Alright, folks, let’s roll up our sleeves and put our heads together for a bit, because I need some collective brainstorming. The topic of the day: missing work.
I’ll be engaging in some action research over the next several months about student accountability systems. This is a prevalent issue in our high school, and it’s one that keeps on growing. The English department has particular difficulties with homework completion, especially when it comes to multi-step processes like essays and research projects. While the English department is currently experiencing a significant surge in these kinds of issues, other departments are also reporting higher than typical occurrences of missing work. My high school does not currently have a specific system in place for ensuring homework completion, accompanied by follow-up procedures or consequences for failure to complete. The strategies, methods, and policies vary wildly from teacher to teacher and between departments.
I want to look at this problem from a few different perspectives. First, I want to get a sense of why students are not turning things in–is it because they have jobs, have familial responsibilities that consume their time after school, is because of involvement in sports or extracurricular activities, is it because they are simply being lazy or just don’t want to do the work, or are they uninterested in or dislike the class or the teacher? I want to get a sense of what common threads exist in student reasons/excuses for missing work.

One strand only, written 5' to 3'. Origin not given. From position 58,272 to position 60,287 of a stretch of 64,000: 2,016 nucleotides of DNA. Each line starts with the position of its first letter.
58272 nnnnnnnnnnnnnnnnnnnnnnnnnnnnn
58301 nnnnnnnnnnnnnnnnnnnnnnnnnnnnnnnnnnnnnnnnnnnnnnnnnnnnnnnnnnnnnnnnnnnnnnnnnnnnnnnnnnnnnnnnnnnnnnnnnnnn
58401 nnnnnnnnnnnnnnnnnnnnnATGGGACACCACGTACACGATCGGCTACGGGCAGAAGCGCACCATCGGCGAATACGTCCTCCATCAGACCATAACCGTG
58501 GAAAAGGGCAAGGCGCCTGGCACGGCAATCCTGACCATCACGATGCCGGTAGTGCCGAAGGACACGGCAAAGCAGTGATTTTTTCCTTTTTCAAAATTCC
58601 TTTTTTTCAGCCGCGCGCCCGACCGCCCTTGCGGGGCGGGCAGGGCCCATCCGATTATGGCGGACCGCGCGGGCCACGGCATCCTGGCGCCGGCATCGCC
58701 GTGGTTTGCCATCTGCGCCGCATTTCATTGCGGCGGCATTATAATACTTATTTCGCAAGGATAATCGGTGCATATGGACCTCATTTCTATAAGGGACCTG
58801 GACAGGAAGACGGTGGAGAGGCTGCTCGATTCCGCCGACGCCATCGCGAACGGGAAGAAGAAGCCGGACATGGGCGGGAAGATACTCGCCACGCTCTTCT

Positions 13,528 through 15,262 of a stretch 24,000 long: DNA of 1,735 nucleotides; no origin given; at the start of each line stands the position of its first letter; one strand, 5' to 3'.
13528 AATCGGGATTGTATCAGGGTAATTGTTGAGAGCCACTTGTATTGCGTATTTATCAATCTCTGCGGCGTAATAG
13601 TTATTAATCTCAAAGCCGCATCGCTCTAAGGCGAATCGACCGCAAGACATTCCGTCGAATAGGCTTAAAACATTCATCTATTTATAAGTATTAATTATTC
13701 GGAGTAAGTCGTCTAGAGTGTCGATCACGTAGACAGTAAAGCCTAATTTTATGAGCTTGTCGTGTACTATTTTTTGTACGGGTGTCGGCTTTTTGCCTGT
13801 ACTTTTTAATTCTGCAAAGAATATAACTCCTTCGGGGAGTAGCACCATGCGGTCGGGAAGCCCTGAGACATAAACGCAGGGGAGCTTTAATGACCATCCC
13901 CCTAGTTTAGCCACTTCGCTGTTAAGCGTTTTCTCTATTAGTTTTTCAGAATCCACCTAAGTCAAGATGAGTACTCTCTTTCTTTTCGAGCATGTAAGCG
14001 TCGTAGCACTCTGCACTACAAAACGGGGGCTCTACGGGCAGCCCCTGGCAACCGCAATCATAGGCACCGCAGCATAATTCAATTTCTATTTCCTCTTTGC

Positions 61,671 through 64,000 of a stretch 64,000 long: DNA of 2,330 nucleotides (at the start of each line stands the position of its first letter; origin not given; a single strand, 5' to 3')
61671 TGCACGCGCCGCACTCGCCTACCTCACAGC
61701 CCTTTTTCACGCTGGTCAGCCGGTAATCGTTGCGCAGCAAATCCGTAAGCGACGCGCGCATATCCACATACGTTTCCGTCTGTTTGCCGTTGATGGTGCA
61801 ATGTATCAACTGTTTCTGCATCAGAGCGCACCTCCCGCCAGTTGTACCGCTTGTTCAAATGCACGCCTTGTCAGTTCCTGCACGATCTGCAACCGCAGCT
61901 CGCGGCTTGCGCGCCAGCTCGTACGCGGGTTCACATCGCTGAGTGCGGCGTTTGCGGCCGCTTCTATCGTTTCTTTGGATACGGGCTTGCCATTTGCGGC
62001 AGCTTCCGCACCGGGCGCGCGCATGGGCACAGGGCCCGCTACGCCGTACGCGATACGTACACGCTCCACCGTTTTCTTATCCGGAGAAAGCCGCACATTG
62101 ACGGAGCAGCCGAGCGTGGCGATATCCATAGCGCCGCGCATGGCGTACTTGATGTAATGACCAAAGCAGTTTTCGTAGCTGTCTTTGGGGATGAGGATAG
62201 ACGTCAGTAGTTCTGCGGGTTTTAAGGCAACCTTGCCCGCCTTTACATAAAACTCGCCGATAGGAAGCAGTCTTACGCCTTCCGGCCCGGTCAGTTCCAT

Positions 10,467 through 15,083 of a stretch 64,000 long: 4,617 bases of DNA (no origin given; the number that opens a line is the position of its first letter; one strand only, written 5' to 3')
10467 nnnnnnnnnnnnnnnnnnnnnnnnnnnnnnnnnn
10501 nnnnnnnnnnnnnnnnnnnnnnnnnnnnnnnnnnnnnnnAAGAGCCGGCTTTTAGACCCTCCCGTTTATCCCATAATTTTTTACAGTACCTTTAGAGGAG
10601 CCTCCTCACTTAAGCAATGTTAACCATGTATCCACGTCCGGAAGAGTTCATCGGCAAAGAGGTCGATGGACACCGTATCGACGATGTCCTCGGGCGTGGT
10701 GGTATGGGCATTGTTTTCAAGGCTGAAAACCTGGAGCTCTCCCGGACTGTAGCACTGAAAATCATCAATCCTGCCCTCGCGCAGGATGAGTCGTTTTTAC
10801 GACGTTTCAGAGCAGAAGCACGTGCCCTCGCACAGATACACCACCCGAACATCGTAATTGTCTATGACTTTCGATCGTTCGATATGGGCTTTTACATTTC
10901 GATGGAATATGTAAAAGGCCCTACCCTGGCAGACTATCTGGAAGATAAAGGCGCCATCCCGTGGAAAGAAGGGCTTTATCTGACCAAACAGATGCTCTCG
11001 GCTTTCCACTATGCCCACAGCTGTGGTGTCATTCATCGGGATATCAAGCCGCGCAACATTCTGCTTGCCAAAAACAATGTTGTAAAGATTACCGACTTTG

Secondly, I want to see what teachers are doing (or trying to do) to increase student (home)work completion. What strategies/methods/policies are teachers implementing in their classrooms to encourage (home)work completion? And what processes do they move through when a student doesn’t turn work in at the deadline–do they give them one more day, put them in lunch detention, immediately call home? And what kind of success do they see with these practices?
If we can determine specific causes, we can begin to work toward how to address each cause. And if we can analyze the methods used by teachers experiencing success in significantly decreasing missing work, we can identify commonalities, which we can then replicate in other classrooms. My goal is to design a student accountability system that is both proactive in decreasing the number and frequency of missing work, but also has a specific set of procedural steps to follow in the event missing work still occurs. I want to implement this system at the start of the next academic year and compare my findings to the previous school year.
So, friends, tell me: Is homework completion a problem in your classroom? What do you do to address this problem? Do you have your own system? If so, can you describe it? And what kind of success do you see with your current system? Finally, does your school have a schoolwide system in place? And how effective do you feel it is?
I would LOVE to receive some feedback and input from as many educators as possible! I will certainly post updates along the way, as well as my “final” product before I implement it next school year. PLEASE help a fellow educator out and comment below with answers to the above questions, or you can email me at firstname.lastname@example.org.
Many thanks, friends. And keep your chin up, it’s almost summer!! 😀